• Make a list of what you will bring indoors if a storm forms.
  • Inventory the items in your home for insurance purposes.
When a Tornado Watch Has Been Issued
  • Listen to the updated weather information on a NOAA Weather Radio or battery-powered radio or television.
  • Be alert for tornado warning signs.
  • Be ready to move to your safe place.
When a Tornado Warning Has Been Issued or If You See a Tornado
  • Get inside and go to your safe place.
  • Try to get under a sturdy piece of furniture to shield yourself from flying debris.
  • Protect your head and neck with your arms.
  • Stay away from windows. It is not true that houses explode during tornadoes because of a build-up of air pressure. Damage is often greater if the windows are opened; therefore, it is not recommended that windows be opened during a tornado.
  • Listen for updated weather information on a NOAA Weather Radio or a battery-powered radio or television.
  • Avoid places with spanning roofs such as malls, auditoriums and cafeterias. They are more likely to be damaged during a tornado.
  • If you are in a car:
    • Stop, get out and try to get inside. It is not true that you should try to drive at a right angle to a tornado. Tornadoes move fast and change directions. If you try to outrun a tornado, you could wind up driving directly toward it.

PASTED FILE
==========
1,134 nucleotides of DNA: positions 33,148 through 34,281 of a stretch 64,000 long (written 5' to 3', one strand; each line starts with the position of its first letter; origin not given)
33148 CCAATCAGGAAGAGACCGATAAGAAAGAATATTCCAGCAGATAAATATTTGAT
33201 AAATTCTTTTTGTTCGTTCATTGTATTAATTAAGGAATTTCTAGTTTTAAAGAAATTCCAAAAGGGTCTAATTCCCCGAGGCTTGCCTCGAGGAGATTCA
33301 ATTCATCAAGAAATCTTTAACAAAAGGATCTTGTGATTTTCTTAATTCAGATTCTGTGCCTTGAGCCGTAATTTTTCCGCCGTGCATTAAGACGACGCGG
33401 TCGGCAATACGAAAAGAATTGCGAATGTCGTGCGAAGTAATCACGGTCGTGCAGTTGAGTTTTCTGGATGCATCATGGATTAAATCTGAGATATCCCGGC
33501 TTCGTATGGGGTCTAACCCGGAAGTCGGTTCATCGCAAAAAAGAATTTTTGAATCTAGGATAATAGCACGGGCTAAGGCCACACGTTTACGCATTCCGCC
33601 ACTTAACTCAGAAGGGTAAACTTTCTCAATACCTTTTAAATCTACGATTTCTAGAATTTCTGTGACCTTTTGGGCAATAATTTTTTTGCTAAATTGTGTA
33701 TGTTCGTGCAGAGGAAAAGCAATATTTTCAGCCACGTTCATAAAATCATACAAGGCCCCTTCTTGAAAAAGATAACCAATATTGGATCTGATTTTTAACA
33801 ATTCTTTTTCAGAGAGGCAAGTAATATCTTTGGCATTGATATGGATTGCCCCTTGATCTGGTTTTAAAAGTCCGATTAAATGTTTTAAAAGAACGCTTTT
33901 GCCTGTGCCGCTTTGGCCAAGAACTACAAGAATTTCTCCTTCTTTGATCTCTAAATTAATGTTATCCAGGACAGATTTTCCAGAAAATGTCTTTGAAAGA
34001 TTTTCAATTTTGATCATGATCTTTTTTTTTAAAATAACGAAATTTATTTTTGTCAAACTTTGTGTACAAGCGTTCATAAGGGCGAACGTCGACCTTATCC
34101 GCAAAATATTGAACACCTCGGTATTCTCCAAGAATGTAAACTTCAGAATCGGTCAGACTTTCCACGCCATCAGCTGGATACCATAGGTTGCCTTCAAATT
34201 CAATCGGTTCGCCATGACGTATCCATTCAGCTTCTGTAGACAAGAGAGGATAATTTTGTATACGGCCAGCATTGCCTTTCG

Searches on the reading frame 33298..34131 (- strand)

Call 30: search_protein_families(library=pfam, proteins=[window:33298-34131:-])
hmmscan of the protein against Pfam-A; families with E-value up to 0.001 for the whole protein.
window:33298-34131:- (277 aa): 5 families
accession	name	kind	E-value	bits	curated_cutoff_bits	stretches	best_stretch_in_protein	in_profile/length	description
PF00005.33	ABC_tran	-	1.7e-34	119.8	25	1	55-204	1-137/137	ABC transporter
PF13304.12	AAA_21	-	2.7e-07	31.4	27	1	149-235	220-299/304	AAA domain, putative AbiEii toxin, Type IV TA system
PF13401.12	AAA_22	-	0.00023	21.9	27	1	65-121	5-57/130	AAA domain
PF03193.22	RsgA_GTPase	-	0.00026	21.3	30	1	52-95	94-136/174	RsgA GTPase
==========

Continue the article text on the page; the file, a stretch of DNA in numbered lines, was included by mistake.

• If you cannot get inside a building, lie flat in a low spot away from trees and power lines that can fall on you.
    • Protect your head and neck with your arms.
    • Move if flooding is occurring.
After a Tornado
  • Check yourself for injuries. Help others who are injured (only move those who may be further injured).
  • Listen to emergency information and instructions on a NOAA Weather Radio or battery-powered radio or television.
  • Wear sturdy shoes.
  • Watch for broken glass, debris, spills and downed power lines.
  • Stay out of damaged buildings.
  • Stay away from floodwater.
  • If it is safe to re-enter your home, inspect for damage to the electrical, gas, sewage and water systems.
    • If there are sparks or broken wires, turn off the electricity (unless you have to step in water to get to the fuse box or circuit breaker).
    • If you smell gas or hear a hissing sound, open a window and leave the building. If possible, turn off the gas from the main valve outside and call the gas company. The gas can only be turned back on by a professional.
    • If you think there is sewage damage, avoid using the toilet.
    • If you suspect water system damage, avoid using water from the tap.
  • Drink only water that you know is safe. Damage to water systems and flooding can contaminate water. Drinking contaminated water can make you sick. Do not use the water for drinking, cooking or personal hygiene until the proper authorities say that it is safe to do so.
  • Use the telephone for life-threatening emergencies only.
  • Use a flashlight and not candles, which can ignite flammable materials.

 

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Last updated October 14, 2016